• What you’re using as the GR is the Christian variant of it, also known as the “positive” GR (which I find ironic), where it’s all framed in terms of yourself and not others (ie – “I would support abortion because I would want…”). I agree with you that it’s flawed and not a proper foundation.

              The original, or “negative” GR would be don’t do to others what you wouldn’t want done to you. A bit harder to rationalize, but I can see how someone could twist it to deny a woman’s reproductive rights or anything else they don’t agree with (ie – ‘I wouldn’t want anyone to give me a choice to abort a fetus or smoke pot, so…’). Still, it would require twisting.

              The other side of the NGR coin would be to do for others so that they do for you. Still not ideal, but the key to the NGR over the PGR is knowledge and understanding of others. You need to know what they want and what they wouldn’t want, and also to try and put yourself in their position, and I think THAT activity is one that does help cement a good foundation for morality.

            • I wish everyone would stop philosophizing and read the fricking post.

              I said the GR is a “source for morality”. I didn’t say it was the only rule to live by, nor did I say it was the only source. Also, notice that I didn’t differentiate between negative, positive and combinations thereof.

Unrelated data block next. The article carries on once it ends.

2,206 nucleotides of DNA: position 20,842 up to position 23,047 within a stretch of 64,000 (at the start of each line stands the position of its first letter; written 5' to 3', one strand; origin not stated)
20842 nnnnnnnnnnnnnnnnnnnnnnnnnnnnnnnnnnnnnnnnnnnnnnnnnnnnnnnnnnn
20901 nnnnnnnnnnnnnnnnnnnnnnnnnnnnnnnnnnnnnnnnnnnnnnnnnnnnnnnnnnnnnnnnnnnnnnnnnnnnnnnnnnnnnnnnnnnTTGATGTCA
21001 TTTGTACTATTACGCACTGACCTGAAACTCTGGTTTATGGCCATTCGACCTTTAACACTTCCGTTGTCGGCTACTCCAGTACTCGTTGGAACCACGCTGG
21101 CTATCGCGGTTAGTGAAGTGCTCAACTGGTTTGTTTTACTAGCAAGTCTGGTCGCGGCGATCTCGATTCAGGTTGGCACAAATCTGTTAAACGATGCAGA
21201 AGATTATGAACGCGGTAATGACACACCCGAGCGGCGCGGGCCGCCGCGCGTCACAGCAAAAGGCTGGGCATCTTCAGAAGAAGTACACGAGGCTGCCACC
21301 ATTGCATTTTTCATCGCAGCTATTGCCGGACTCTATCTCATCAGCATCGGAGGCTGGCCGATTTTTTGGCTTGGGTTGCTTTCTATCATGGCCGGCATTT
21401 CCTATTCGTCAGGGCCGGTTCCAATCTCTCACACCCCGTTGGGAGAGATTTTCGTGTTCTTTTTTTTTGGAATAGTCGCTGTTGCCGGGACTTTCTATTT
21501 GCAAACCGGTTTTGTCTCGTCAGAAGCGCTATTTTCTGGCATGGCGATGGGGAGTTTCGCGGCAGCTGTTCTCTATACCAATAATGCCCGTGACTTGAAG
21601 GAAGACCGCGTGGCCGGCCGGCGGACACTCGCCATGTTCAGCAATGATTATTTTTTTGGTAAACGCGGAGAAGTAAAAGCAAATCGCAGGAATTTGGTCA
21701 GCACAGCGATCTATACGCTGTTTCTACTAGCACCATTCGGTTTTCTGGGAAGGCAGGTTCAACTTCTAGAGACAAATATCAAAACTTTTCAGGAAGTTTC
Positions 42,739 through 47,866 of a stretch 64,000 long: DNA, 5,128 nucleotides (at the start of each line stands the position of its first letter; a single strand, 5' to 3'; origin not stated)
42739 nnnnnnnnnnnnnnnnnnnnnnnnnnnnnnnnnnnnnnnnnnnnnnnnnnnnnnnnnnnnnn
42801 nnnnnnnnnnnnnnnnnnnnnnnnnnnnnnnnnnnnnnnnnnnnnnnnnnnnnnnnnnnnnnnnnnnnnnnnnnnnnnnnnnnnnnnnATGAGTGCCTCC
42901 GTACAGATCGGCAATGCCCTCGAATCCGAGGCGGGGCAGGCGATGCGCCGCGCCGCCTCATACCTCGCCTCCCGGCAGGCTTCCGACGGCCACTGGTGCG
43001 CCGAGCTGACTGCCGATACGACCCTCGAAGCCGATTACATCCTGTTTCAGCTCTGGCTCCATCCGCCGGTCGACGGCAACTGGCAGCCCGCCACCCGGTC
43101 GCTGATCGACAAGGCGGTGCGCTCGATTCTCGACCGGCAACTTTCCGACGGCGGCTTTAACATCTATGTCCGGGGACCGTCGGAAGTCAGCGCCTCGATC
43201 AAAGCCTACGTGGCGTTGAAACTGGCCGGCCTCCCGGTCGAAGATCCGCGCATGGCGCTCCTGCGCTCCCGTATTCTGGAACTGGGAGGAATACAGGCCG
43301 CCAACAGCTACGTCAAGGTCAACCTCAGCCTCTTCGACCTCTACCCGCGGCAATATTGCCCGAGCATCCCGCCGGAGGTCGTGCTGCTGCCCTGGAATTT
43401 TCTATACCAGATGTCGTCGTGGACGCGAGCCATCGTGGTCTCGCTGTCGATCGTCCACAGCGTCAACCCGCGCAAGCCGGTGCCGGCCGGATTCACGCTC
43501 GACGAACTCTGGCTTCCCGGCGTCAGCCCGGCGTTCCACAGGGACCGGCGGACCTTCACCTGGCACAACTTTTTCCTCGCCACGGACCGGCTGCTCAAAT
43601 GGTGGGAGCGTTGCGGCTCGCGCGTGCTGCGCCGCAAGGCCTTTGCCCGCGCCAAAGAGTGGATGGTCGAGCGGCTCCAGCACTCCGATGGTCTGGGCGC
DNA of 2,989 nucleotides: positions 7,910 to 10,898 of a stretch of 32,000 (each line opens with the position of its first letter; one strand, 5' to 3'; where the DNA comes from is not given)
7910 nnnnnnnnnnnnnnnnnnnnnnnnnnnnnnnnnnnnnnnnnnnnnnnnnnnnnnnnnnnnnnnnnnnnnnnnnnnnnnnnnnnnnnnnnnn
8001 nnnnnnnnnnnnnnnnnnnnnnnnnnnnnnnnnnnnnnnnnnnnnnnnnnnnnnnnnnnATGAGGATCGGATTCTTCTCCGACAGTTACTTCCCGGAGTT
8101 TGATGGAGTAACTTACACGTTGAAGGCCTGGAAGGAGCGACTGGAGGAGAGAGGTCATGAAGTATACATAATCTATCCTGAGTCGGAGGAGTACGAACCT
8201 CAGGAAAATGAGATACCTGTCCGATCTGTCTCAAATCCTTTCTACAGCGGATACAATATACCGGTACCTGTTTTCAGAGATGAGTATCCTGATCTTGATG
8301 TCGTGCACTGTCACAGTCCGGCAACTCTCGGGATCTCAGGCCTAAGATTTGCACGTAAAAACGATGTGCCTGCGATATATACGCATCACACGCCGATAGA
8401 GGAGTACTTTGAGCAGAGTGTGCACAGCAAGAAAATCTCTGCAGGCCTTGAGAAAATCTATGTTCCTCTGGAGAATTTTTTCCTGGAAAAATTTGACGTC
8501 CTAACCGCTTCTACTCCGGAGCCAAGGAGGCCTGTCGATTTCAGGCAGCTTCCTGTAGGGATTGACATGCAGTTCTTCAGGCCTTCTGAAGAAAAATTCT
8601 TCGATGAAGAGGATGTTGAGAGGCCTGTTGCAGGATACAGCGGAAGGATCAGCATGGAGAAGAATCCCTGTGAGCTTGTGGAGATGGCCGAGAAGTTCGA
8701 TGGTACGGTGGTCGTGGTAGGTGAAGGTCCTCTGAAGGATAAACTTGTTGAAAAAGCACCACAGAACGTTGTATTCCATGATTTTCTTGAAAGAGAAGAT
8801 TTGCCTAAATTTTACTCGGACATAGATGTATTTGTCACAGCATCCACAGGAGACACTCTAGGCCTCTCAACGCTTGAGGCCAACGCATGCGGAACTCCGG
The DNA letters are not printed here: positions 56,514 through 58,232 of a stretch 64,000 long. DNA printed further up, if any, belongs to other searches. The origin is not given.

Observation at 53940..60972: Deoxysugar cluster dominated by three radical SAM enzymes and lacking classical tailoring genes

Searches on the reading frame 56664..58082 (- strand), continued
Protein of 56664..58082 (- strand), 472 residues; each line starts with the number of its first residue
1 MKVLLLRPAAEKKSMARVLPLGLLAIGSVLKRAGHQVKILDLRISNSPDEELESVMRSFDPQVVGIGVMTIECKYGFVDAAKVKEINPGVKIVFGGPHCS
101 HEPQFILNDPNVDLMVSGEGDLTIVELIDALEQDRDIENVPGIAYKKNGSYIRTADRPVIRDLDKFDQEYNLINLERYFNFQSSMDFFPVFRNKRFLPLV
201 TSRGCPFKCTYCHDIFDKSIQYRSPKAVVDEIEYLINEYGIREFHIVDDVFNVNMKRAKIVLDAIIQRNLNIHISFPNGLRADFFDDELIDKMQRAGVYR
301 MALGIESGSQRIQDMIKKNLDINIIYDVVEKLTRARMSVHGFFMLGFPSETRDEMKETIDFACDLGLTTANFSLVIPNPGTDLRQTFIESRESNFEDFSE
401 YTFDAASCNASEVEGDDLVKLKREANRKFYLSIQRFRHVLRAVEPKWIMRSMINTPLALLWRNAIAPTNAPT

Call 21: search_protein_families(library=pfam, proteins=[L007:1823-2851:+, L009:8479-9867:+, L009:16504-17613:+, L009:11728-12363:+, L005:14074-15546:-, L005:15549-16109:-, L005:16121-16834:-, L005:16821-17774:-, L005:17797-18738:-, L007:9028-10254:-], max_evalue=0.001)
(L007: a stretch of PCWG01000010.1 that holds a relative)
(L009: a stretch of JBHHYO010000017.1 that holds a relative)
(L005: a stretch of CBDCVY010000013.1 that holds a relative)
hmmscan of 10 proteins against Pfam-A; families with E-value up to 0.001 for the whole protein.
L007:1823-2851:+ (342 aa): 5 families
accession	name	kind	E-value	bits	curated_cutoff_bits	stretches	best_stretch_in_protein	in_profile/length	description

This is MY source. Did anyone notice the personal nature of the post? It’s what I need to tap into when I’m confronted with ethical and moral decisions. But YOU can also tap into it also. That doesn’t mean that my decisions will be the same as yours, just that we both started from the same place.

              If I think that the woman’s right to choose is paramount to that of 64 combined cells, then I will make a decision in favor of abortion. If you believe the 64 cells have a superior claim to life than the mother’s right to choose, you’ll decide against it. Society will shake it all out in the end. Me, I put myself in the place of the mother, not the 64 cells. You put yourself in the place of those cells.(Though, if you’re using the GR, that says a lot about your own self-perception.)